- Accelerate your ESG strategy. At Adamantine, we have been advising ESG baby steps for companies not quite ready to take the leap — in particular, recommending the installation of a three-year strategy to get to full ESG analysis and sustainability commitments. The BlackRock announcement really does change everything. We suggest accelerating to a two-year strategy — meaning, spend 2020 preparing for your first full report and 2021 moving into ESG leadership. Reach out if you need help developing a pragmatic, proactive strategy.
- Get serious about racial equity, justice, and inclusion. We heard back from many of you after our last installment focused on this issue, and we know that companies are working on these efforts in earnest.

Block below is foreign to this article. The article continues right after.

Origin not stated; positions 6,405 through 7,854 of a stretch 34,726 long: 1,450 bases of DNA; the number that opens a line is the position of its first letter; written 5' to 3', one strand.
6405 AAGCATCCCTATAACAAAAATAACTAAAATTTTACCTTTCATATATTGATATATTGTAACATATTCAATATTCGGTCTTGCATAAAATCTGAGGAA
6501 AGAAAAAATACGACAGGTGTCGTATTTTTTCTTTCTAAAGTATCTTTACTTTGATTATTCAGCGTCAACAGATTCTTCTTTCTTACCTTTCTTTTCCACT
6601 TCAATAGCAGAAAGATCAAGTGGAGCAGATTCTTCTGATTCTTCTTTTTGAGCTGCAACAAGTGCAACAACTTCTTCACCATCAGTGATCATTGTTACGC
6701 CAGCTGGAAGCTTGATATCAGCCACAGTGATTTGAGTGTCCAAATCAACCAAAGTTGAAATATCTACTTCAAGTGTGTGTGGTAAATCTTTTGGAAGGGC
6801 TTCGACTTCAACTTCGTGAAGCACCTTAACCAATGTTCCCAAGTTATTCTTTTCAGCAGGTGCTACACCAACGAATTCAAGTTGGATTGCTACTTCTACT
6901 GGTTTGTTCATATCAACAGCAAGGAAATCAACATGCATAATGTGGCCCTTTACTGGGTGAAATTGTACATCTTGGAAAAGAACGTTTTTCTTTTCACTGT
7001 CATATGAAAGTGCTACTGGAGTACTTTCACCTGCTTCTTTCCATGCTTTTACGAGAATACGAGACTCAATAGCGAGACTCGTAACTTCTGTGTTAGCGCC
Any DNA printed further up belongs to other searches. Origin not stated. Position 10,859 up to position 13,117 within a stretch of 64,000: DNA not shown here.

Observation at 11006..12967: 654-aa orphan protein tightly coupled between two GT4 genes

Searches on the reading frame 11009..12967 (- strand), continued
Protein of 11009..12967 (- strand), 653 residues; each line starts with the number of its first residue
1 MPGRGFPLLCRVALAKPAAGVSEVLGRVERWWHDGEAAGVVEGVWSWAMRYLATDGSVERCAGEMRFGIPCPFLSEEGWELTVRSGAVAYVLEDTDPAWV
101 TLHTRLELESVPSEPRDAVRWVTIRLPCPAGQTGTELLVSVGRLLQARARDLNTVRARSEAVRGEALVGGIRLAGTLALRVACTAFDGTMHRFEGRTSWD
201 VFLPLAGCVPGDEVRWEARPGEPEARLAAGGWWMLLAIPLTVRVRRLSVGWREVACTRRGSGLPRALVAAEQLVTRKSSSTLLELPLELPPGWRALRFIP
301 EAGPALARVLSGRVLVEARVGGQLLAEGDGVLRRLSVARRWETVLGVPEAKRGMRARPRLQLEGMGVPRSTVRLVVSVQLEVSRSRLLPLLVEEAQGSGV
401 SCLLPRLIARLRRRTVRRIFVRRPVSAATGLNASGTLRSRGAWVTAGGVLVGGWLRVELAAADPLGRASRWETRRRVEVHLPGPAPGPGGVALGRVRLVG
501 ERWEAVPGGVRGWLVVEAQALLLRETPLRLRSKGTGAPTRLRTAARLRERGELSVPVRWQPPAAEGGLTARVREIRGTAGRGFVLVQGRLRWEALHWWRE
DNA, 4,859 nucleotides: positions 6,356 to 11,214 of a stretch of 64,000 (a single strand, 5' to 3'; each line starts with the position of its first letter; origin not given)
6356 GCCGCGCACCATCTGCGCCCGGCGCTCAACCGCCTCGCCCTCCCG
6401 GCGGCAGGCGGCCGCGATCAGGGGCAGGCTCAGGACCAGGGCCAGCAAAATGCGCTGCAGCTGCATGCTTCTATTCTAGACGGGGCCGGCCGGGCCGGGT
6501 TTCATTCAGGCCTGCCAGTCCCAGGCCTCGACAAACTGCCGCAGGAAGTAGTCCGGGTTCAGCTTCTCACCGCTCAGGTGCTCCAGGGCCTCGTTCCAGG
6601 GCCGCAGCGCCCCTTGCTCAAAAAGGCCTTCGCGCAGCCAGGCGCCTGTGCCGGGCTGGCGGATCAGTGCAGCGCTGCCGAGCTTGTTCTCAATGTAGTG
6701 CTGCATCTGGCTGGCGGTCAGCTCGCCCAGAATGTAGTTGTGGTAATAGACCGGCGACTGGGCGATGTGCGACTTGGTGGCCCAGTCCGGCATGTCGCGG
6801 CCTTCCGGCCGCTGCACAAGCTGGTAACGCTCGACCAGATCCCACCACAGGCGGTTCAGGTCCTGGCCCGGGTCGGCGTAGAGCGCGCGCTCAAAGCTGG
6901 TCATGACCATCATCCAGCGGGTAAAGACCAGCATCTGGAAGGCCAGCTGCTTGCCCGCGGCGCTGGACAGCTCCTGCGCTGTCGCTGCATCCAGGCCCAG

- Talk to your institutional investors. Reach out to those private equity funds backed by Institutional Investors. They are sorting out these pressures too — which gives you the opportunity to work with them to craft an ESG strategy that will meet their needs as well as those of your other stakeholders.
Investor pressures are coming in hot. So reach out: We can help your team devise your comprehensive strategy. As always, hit reply and let me know what your investors are saying. If this post was forwarded to you, you can subscribe here.